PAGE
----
Memoralia: The Memoirs of Richard Burgin
There is no better way to introduce readers to Richard Burgin, and his importance in the world of 20th century music, than to quote the following remembrance of him, written in October 1981 by the eminent pianist and Burgin’s former colleague at Florida State University, Edward Kilenyi.
“What did Richard Strauss, Stravinsky, Sibelius, Hindemith, Rachmaninov, Joachim, Auer, Heifetz, Piatigorsky, Prokofiev, Martinu, Schoenberg – and other men of genius just as disparate – have in common? Close, collegial and friendly relations with … Richard Burgin.
“It would be a grave mistake, however, to assume that Burgin’s importance lay mostly in his associations with such dazzling friends. Rather, these greats were attracted to him on account of his tremendous musical gifts and marvelous, winning personality and wisdom. For forty-two years he was concertmaster of the Boston Symphony, one of the country’s top orchestras, and for twenty-one years, its Associate Conductor. After he retired from the BSO, Florida State University had the glory of having Burgin on its Music Faculty as Professor of Violin, Conductor of the Chamber Orchestra, and member of the Florestan Quartet during the years 1963-72.
“Born in Warsaw, and trained in Berlin and St. Petersburg, he became a guiding light in musical culture from 1920. During the summers, when he taught at the Berkshire Music Center, and at numerous Congresses of Strings, there was hardly an American musician, who did not benefit from his inimitable training in orchestral playing, conducting, and chamber music. As a violinist, he was second to none among all the great concertmasters. As a conductor he was so aware and enthusiastic about new music that his list of American (and several world) premieres includes such diverse works as Mahler’s Third Symphony, Schoenberg’s difficult scores, and the compositions of the constantly changing avant-garde.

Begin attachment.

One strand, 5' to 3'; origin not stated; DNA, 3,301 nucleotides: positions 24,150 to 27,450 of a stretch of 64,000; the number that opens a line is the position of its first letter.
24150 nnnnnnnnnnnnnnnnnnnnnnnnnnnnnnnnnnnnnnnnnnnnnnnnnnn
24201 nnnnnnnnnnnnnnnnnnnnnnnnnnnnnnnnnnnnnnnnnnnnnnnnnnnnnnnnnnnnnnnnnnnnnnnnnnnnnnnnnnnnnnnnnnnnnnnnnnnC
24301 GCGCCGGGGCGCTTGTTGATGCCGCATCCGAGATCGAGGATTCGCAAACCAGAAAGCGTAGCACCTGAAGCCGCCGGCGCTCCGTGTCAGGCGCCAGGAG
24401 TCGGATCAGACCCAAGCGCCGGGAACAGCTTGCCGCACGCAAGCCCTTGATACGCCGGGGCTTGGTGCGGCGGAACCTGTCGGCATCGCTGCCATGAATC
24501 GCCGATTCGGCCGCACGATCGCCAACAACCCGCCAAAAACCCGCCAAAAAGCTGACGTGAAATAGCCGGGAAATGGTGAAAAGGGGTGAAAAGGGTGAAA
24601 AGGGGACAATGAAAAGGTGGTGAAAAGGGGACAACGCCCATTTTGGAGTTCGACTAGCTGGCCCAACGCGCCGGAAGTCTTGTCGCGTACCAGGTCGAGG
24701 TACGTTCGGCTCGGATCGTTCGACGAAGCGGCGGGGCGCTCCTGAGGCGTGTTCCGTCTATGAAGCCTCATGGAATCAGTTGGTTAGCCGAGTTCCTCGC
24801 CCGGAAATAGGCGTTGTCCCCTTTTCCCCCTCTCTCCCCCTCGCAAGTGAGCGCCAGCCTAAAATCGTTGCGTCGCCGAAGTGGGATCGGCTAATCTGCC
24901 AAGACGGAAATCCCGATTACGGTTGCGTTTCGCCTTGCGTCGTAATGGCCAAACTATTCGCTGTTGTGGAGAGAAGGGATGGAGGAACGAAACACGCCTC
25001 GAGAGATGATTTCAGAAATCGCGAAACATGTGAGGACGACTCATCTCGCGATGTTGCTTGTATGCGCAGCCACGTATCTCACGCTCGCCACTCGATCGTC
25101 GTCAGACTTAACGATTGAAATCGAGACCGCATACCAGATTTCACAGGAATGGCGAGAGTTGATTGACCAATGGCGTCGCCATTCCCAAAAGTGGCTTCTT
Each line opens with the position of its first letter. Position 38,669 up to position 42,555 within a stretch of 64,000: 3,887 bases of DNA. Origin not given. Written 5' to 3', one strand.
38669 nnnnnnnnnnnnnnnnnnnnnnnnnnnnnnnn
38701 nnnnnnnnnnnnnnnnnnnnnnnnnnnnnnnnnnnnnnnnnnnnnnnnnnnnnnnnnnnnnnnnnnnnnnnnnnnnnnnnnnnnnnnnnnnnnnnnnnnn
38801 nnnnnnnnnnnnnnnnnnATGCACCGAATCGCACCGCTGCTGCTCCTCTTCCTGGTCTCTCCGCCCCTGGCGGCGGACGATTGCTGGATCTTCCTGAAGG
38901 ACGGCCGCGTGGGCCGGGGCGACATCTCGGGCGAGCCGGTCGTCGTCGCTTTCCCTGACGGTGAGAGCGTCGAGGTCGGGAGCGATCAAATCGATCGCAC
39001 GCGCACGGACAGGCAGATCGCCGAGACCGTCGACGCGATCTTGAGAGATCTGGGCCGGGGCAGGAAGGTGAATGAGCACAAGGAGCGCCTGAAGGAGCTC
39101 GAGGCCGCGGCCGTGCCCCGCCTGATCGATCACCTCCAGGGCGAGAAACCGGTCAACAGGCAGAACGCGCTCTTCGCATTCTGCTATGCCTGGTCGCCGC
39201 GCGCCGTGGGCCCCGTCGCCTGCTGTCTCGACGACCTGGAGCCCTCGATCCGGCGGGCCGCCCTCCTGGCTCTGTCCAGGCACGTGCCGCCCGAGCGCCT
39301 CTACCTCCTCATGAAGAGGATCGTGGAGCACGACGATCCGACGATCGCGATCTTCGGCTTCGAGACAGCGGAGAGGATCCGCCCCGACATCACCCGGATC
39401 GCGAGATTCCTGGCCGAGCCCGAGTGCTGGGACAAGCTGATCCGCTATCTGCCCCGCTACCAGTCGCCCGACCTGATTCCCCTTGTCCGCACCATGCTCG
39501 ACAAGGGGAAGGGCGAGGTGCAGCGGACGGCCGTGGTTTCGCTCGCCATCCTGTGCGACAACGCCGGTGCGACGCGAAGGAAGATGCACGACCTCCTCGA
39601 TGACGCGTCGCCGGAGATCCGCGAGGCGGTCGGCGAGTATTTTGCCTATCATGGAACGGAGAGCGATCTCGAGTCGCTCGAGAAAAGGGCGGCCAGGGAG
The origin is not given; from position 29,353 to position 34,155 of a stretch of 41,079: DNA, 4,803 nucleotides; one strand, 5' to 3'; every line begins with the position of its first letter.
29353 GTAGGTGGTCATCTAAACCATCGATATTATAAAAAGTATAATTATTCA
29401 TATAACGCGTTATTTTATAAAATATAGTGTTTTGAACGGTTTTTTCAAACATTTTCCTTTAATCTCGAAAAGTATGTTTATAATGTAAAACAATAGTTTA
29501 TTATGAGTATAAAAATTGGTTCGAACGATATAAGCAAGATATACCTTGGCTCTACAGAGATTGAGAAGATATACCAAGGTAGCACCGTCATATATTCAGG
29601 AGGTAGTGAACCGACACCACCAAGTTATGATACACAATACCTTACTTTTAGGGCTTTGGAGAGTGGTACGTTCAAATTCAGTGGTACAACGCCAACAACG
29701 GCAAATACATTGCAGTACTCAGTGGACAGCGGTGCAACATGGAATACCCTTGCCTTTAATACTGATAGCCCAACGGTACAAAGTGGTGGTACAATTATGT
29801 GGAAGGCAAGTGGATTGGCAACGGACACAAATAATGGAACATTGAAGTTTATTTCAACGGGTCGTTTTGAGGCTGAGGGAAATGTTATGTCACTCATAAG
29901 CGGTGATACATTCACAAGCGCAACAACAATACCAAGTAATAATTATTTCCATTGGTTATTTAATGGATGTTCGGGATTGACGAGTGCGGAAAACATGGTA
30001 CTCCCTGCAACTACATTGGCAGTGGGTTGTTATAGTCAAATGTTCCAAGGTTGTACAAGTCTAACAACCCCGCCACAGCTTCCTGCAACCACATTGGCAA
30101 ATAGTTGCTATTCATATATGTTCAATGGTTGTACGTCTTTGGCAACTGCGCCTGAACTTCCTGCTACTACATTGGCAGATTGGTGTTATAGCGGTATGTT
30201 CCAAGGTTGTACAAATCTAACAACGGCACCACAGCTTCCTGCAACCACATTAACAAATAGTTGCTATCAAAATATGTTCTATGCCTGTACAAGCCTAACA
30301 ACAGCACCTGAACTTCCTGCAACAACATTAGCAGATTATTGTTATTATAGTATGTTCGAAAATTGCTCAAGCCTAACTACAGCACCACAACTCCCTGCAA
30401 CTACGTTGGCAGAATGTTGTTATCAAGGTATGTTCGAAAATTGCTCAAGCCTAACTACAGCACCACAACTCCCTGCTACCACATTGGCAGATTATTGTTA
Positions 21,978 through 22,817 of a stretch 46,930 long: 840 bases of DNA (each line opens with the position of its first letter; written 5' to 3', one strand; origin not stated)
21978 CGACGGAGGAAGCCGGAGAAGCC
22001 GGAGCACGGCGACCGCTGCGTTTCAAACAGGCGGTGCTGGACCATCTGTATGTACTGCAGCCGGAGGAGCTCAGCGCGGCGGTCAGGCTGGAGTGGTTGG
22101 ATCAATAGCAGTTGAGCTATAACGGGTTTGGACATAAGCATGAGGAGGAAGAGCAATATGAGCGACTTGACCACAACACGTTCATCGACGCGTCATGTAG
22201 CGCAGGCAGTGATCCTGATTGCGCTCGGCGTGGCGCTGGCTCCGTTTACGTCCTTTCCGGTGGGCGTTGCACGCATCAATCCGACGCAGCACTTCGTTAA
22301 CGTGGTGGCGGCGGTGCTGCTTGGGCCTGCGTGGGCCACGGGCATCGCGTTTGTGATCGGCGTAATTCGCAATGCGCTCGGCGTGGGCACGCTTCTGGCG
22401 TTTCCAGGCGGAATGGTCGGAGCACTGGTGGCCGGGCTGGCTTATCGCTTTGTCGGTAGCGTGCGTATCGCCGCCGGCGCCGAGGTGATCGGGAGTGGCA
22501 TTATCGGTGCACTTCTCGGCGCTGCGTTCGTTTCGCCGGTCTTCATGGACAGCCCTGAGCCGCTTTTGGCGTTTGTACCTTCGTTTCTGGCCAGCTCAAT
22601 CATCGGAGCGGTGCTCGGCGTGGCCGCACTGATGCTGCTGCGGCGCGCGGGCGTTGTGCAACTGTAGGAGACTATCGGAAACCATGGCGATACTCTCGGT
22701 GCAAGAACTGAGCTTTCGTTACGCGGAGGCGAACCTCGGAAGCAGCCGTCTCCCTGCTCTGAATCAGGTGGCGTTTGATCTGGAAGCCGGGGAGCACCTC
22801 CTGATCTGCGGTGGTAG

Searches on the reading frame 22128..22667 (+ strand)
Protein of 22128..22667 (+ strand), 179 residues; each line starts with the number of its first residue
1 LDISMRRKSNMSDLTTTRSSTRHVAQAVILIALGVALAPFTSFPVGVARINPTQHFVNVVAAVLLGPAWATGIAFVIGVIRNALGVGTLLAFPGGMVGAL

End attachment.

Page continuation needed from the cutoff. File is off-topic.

“Although distinctions were showered on Richard Burgin throughout his life [including induction into the American Academy of Arts and Sciences (1947) and the French Legion of Honor (1954) as well as the reception of the Bruckner-Mahler Society Medal (1951) and numerous honorary doctorates], no great musician remained so consistently and sincerely modest. During his years at FSU, I never heard him raise his voice at a rehearsal or after a concert. The only occasion he did raise his voice in anger … occurred while playing his beloved game of bridge.”
Richard Burgin: A Life in Verse
Shortly after the author's father, Richard Moiseyevich Burgin (former concertmaster and associate conductor of the Boston Symphony Orchestra), agreed to allow her to record his memoirs on tape he suffered a speech-destroying stroke. In the months that followed, she plunged herself into researching his life; a task complicated by Burgin living his long life almost wholly within the oral tradition: rarely recorded as a soloist or conductor; seldom wrote a letter; scribbled only in his stock books; and left behind a dozen or so empty diaries.
Nevertheless the author was able to gather a file drawer full of information about Richard Burgin, and synthesized her findings into prose. The resulting book cannot properly be called a biography of Richard Burgin; rather it is an imaginative work, based in on Burgin’s life and reminiscences. This Pushkin-esque memoir concerns the character, profession, loves, real and imagined life of the Russian-American violinist and conductor, Richard Burgin.